What The Critics Are Saying About HBO’s ‘The Leftovers’

HBO’s The Leftovers premieres on Sunday night. The series, co-created and co-written by Damon Lindelof and Tom Perrotta, based on Perrotta’s novel, concerns itself broadly with the disappearance of two percent of the world’s population. But the mysterious reasons why millions of people vanished aren’t the point of the show, at least early on. The point is to explore grief on a widespread scale, focusing on the citizens of one New York hamlet.

Among the stars are Justin Theroux (Jennifer Aniston’s boyfriend), Christopher Eccleston (Doctor Who), Amy Brenneman (NYPD Blue), Liv Tyler, and Janel Moloney (Donna from The West Wing). As you’d expect in a series with this kind of premise, it’s a bleak television show. In my expert critical opinion, The Leftovers will f*ck you up, and touch you inappropriately in your soul.

We will be running recaps of The Leftovers starting on Monday, but if you are wondering whether you should check it out or not, here’s what the critics are saying:

From the NYTimes:

This series may never explain what happened to the people who disappeared, but the measure of its worth is that it may not have to. As with any good drama, the mystery lies in human nature more than in the supernatural. Once the show gets going, and it takes more than one episode to do so, The Leftovers bores into the characters and the fissures that crack their community so astutely that the cause is almost secondary.

From Flavorwire:

Based on its first few episodes, The Leftovers is bleak and depressing. It’s a haunting and heartsick show, and one that’s full of frustration and longing. Its debut episodes are also the most promising I’ve seen this year, and I won’t be surprised if it becomes one of the best series of 2014.

From The AV Club:

The Leftovers is some of the most desolate, despairing television on air. It’s also frequently brilliant, using the central hook of Perrotta’s book not as a pivot into genre fiction but as a pivot into something like a modern version of medieval mystery plays. But instead of God at the center of the story, there’s uncertainty, a Schrödinger’s cat the characters would desperately like to observe, if only they could force the box to open and provide them with answers.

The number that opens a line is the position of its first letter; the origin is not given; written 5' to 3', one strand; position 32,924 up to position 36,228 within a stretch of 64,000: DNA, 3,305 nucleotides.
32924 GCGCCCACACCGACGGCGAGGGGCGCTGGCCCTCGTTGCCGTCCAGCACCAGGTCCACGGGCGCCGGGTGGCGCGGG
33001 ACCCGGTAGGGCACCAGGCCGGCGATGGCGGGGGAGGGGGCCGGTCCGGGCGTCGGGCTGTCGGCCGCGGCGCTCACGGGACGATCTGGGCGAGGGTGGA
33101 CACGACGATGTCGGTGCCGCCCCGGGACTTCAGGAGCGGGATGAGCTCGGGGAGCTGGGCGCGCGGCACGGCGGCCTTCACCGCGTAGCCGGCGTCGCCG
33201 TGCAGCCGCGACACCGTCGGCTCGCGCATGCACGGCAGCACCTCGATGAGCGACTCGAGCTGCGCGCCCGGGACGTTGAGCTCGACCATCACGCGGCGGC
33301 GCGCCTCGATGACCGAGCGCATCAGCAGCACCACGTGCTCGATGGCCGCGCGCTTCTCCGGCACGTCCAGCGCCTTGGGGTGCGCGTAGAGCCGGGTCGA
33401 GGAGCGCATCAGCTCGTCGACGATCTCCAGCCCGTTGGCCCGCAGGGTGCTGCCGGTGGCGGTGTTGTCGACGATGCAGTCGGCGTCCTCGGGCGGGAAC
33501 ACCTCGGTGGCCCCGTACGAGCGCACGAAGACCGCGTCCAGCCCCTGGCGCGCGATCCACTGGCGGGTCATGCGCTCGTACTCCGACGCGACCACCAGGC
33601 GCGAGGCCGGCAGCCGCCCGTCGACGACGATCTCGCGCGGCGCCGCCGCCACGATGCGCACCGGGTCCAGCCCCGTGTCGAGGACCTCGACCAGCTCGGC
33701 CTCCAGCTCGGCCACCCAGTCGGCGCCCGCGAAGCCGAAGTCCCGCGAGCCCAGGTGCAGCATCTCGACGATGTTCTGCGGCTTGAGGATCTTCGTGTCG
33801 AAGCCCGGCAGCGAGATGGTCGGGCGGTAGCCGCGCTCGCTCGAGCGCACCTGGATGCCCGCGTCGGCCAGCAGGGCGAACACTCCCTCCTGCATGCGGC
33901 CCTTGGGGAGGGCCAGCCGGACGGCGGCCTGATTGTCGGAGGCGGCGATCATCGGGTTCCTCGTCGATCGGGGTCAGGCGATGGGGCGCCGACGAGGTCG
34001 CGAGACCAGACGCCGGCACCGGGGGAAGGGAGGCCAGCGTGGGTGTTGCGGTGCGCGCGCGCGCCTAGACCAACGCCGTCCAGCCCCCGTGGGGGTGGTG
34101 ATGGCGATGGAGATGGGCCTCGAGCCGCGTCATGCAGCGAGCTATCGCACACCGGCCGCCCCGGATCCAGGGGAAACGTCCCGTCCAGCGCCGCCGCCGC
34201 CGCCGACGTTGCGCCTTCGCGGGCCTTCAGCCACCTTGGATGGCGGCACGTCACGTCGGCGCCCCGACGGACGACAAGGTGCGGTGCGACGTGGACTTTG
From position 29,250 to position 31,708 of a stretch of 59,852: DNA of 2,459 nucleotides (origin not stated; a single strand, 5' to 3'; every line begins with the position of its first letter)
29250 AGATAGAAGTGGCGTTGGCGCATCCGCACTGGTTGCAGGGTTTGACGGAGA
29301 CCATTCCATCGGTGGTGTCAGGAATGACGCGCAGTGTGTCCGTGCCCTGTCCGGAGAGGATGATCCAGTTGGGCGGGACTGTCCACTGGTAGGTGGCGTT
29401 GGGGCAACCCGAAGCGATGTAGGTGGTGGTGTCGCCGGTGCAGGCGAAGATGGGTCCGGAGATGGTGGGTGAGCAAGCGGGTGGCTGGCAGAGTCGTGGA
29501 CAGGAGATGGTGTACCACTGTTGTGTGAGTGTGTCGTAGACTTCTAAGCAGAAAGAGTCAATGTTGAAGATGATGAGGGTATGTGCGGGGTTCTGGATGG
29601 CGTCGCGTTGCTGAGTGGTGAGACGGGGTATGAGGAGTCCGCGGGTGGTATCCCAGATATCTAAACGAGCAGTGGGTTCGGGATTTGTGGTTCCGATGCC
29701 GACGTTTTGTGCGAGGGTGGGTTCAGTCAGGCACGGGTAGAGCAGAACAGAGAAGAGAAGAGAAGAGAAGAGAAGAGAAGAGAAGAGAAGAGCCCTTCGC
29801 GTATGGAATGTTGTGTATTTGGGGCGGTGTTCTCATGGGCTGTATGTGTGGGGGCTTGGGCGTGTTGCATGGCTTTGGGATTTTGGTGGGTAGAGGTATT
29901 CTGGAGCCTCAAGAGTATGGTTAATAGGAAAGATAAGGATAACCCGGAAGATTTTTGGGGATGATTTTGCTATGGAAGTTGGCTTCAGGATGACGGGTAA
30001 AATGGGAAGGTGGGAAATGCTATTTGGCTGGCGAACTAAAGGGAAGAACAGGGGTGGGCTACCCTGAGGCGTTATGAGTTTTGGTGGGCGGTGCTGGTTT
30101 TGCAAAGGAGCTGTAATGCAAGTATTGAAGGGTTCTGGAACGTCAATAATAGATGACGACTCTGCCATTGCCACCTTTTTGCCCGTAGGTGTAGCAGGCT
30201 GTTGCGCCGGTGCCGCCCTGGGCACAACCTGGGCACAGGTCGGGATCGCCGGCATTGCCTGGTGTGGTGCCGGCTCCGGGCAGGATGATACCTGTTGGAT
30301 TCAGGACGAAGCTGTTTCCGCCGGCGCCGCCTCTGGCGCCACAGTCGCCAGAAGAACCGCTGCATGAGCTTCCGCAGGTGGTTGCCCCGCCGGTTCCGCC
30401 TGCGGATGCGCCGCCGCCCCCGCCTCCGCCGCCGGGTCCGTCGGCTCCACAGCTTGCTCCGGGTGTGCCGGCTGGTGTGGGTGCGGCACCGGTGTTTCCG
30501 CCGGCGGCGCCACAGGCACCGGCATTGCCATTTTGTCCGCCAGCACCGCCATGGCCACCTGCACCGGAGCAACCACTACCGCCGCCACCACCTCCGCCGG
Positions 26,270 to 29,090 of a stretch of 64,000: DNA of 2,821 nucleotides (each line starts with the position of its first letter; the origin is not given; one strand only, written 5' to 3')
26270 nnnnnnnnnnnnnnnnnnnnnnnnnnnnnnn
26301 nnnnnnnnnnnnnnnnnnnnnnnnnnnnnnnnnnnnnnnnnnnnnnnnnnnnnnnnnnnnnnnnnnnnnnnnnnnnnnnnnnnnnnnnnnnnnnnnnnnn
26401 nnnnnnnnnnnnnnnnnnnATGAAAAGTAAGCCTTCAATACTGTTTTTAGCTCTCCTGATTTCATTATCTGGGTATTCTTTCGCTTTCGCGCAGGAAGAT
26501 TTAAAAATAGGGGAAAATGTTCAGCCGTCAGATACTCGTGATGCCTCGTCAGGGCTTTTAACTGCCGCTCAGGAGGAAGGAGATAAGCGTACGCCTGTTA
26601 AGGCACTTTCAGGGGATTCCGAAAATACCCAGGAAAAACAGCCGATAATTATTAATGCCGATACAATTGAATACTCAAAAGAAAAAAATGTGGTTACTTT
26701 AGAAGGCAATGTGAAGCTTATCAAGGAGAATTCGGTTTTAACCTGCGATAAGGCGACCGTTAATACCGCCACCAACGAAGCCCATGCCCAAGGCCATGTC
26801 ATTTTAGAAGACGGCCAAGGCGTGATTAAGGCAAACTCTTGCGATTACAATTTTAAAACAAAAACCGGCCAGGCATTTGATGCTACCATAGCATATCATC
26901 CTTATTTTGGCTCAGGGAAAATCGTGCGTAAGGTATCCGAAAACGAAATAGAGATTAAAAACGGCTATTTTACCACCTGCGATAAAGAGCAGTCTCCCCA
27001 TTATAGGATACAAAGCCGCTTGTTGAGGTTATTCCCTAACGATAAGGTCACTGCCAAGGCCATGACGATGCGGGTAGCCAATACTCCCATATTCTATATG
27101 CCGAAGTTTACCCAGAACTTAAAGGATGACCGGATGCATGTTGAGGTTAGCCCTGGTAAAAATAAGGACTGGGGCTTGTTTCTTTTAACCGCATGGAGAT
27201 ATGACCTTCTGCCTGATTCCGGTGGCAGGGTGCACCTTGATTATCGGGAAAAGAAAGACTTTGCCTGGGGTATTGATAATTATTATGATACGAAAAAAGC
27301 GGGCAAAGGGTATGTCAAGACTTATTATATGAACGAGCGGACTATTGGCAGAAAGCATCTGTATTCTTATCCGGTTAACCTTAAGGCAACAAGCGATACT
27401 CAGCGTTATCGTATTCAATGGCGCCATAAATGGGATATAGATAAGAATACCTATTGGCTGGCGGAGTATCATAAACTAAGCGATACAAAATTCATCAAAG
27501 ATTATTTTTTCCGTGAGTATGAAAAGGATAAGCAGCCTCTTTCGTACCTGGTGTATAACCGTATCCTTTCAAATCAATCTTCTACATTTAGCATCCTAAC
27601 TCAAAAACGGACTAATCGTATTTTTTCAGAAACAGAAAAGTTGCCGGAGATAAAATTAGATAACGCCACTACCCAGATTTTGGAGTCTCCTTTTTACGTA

Over on Vulture, Matt Zoller Seitz wasn’t quite as impressed, but he was still deeply affected:

The first few episodes don’t showcase enough artistry to justify all the slogging and weeping, the bloodied faces and broken hearts. But I’d be lying if I said The Leftovers didn’t fascinate me. The totality of the suffering feels new. The scale of it overwhelms, so much so that nitpicking the dialogue, the performances, or the filmmaking seems petty. This is what I meant by “emotional blackmail,” a certain amount of which is baked right into the show’s premise. The Leftovers practically dares you to keep watching, and feeling. At the bottom of the first page of my notes, “sloppy handheld camerawork” is crossed out. Beneath it is “overwhelming pain.”

From Sepinwall over on Hitfix, who was maybe the most effusive of all:

Even in a television landscape that includes The Walking Dead, Hannibal and HBO’s own Game of Thrones — dramas so committed to a violent, despairing worldview that they all but dare you to keep watching — The Leftovers is a show that will make some of its viewers want to slit their wrists. Many will hate it. But there will be viewers in whom it strikes a chord so deeply that they will feel themselves overwhelmed by it in the best possible way: not like they’re drowning in the misery, but like it’s teaching them a new way to breathe.

I fall on the Sepinwall end of the spectrum. I could hardly praise the pilot more. My review from Pajiba:

I’m not sure yet what the ultimate point of The Leftovers is, except to make us feel the sadness and devastation the characters have to contend with, of which the series does an admirable job. But I trust that — in the end — the overall point of the series will not be dissimilar to that of Six Feet Under, only on a grander scale. That point was best illustrated by Nate Fisher in the final episode of the first season when a hysterical woman asked him, “Why do people die?” Nate paused briefly, and then offered the perfect response: “To make life important.”

That, to me, feels like the biggest statement a show can make.

Not everyone loved it, of course. Some took issue with the notion that it’s too bleak. David Wiegan at the SFGate, however, just downright hated it:

All of this worked far better in print than it does in a bloated TV adaptation. It’s not that the story wouldn’t make good TV; it’s that in this version, it doesn’t. It’s confusing, slow-moving and often excruciating.

They’re not big fans of the show over on The Wall Street Journal, either:

The first few minutes of The Leftovers yield scenes of devastation and loss—panicked people screaming, dazed, searching for lost loved ones—tragic enough to move the coldest heart. Not for long. As the series moves on to the misery-soaked parade of horror that is, in essence, the show’s plot—and it does that quickly—lots of hearts are likely to harden in resistance to the calculated grimness, the nightmarish images.

I’d definitely say it’s a love or hate kind of show, although the reviews are around 75 percent love, and 25 percent hate at the moment. Ultimately, however, I do think that The Leftovers — along with The Strain on FX — will end up becoming the two most talked about series this summer.